Tag: Bradley J. Steiner

Bradley Steiner, ‘Partials, Rack Work And Isometrics’, POWERLIFTING (1972), 16-17

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In 90% of the training you do the emphasis should be on picture-perfect form AND heavy weights. Cheating is undesirable, and while it SEEMS that you are working harder because you are lifting moreyou are, in fact, working less intensively since the “heavier” work is being distributed over many hefty muscle groups – instead of being placed on the ones that you wish to work.

Sometimes – SOMETIMES – a little cheating is okay. But more often than not when the urge comes to really pile on the workload you are better doing partials. This way you will actually be putting forth the work where it is desired, with no outside assistance. Let me show you what I mean by partials.

Bradley Steiner, ‘ON GAIN WEIGHT SUPPLEMENTS’, The Hard Gainers Bible (1988)

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I don’t believe in the heavy use of food supplements. Not for anyone. ESPECIALLY (and perhaps, surprisingly so to many) in the case of hard gainers, of all people! Why?

Hard gainers need COMPLETE, BALANCED NUTRITION. They need ir more definitely and more direcrlv than their easy-gaining brothers. THEY DON’T HAVE THE EXTRA-EFFICIENTMETABOLISMS NEEDED TO ASSIMILATE BOT-H THESUPPLEMENTS AND THE FULL, BALANCED MEAI,, INGREAT AMOUNTS. Far better for these people to use a small judicious amount of one or two really important supplements (like vitamin-mineral tablets and wheat germ oil) than to stuff their mouths with powders, pills and concoctions.

Bradley J. Steiner, ‘Diet And Rest’, Powerlifting (1972)

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Aside from your mental state, which is entirely within your capacity to control, there are two other items that you can fully regulate most of the time as well: your diet and the amount of rest you obtain. Both are as essential in building strength and size as is exercise.

Strength is built on solid foods. Meat, fish, poultry and eggs. Milk and cheese. Thick hearty soups. Whole grain bread. Fruits and vegetables. All sorts of nuts, beans, peas. That’s good eating. That’swhat you need to build strong, solid, healthy muscles! Two nice-sized meals a day are usually enough for most mature people who train. Many people can easily do with three big meals a day, plus one or two healthy snacks if they train hard and try to couple it with a full-time job and family responsibilities.

Bradley J. Steiner’s General Rules for Training (1972)

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As stated previously, no definite rules can be said to apply to all trainees at all times, since every case is uniquely different – and the final trainer is the individual himself. However, there are helpful guidelines that can be followed, and I present the following as such, to be considered in light of your present stage of development and current goals . . .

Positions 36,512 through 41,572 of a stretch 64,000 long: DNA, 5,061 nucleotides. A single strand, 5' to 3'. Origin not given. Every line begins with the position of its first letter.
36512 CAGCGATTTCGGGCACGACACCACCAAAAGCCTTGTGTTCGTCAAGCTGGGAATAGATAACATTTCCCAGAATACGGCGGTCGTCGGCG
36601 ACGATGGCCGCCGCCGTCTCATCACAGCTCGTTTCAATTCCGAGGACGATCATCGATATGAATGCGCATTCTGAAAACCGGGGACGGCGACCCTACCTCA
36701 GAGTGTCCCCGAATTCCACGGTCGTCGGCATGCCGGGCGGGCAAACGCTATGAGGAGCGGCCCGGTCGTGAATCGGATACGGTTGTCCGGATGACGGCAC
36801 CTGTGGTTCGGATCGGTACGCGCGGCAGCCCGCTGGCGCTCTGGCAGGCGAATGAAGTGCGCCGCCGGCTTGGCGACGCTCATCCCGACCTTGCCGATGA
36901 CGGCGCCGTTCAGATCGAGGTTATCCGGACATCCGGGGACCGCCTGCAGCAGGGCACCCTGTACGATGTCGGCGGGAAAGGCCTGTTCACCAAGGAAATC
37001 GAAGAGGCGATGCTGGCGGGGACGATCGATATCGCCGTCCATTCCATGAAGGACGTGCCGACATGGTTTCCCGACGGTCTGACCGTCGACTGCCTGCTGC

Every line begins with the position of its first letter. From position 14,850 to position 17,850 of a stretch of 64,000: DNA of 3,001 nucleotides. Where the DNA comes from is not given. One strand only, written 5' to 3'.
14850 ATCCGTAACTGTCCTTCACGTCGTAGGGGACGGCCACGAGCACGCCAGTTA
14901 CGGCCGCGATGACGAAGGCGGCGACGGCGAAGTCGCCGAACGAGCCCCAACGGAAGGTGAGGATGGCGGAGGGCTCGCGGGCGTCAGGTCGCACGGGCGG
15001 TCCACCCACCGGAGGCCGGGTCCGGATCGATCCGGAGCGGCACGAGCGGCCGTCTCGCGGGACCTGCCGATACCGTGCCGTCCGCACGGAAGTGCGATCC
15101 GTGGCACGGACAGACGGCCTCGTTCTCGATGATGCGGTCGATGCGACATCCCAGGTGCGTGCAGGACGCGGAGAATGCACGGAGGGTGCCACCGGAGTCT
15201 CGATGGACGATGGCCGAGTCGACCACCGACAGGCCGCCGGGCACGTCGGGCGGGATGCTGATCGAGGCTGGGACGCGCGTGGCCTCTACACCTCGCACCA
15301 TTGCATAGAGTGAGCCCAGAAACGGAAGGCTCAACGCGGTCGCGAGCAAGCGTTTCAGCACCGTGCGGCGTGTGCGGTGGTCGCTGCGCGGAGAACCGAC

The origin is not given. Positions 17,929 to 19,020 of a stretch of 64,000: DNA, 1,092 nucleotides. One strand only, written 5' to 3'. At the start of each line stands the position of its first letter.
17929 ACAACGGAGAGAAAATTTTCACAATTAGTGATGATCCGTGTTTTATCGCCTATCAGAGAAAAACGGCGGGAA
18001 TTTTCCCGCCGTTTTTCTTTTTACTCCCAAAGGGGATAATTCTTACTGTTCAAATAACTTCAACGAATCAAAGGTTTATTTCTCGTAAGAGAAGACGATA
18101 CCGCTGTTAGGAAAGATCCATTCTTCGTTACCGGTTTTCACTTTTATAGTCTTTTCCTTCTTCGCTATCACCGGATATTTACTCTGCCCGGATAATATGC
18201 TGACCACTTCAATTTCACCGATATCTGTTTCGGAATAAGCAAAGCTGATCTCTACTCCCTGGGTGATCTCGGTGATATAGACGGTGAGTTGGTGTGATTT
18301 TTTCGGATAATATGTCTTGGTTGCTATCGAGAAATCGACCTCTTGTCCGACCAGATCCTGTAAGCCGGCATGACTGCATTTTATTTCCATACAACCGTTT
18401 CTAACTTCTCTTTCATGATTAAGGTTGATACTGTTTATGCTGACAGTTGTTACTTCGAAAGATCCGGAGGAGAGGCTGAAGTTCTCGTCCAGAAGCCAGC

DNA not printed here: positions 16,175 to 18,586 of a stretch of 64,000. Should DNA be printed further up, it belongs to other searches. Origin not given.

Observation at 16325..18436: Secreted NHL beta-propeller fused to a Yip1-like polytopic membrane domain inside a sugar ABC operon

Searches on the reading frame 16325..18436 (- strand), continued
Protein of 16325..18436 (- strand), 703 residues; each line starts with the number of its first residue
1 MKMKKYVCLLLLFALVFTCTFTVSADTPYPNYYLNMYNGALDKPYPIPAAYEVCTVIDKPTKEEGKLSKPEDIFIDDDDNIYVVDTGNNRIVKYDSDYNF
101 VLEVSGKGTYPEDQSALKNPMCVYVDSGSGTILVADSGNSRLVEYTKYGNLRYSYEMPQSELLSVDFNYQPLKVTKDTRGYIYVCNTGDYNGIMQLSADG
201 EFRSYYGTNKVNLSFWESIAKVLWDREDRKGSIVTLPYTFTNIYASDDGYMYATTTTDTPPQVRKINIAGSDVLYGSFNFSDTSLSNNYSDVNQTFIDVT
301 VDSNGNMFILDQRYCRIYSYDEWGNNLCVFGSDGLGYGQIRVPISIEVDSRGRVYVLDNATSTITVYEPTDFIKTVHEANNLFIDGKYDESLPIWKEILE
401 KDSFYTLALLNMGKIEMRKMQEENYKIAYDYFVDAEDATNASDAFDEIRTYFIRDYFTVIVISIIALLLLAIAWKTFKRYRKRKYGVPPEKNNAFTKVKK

Bradley J. Steiner, For Rugged Strength And Muscle Size Try This Novel “Split Routine (1972 Article)

Weight Fitness Studio Fitness Dumbbell
Weight Fitness Studio Fitness Dumbbell

I remember hesitating abut using the title that appears on the top of this page.

I can hear the “oohs!” and “aahhs!” and I can see the looks of astonishment and disappointment on your faces: “Steiner – IRON MAN’S feature-writer, advocating, a split routine? Why, this guy’s flipped his wig. He’s been hollering so much about the importance of avoiding too much exercise, and the fact the three workouts a week are plenty for gains, that I’ve been afraid to even look at a a barbell more than three times a week – for fear of over-training – and now?? – what gives? – has Steiner gone the way of the Iron Game’s more unscrupulous money-grubbers? – is he too going to blabber about quadruple-zipping and double-popping, and marathon, three-hour schedules? – Oh man! What’s going on???

Bradley J. Steiner’s 1988 Hardgainer Diet

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Discussed previously on this website, Bradley Steiner was once the go to man for hardgainers seeking to gain weight and muscle mass. Focused on both exercise and correct nutrition, Steiner’s advice in the 1980s is as timely now as it was back then. For all those muscle fanatics struggling to expand their chest size, the below advice will no doubt be of interest.

Bradley J. Steiner’s 1988 Hardgainer Program

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Interesting the term ‘hard gainer’ appears less and less in everyday gym use these days. Whereas previously whole bodybuilding industries were built on the term, the modern gym goer sees it as just one more phrase amongst several.

Nonetheless, the fascination that previous physical culturists had with ‘hard gainers’ provides us with a wealth of training programmes and worthwhile advice. This is especially the case regarding today’s programme from Bradley J. Steiner.

For the unaware, Steiner was one of the foremost training writers of the 1970s and 1980s in America. Detailing everything from bodybuilding to basic maintenance, Steiner was revered for his common sense, sage wisdom and general good demeanour. In a world dominated by ‘mass monsters‘, Steiner stressed overall development from his trainees. Both physical and mental.

The programme given below is dedicated towards the ‘worst-case’ hardgainer. The trainee for whom many routines have come and gone. As simple as it is effective, the routine will certainly be of interest to beginners and advanced trainees alike.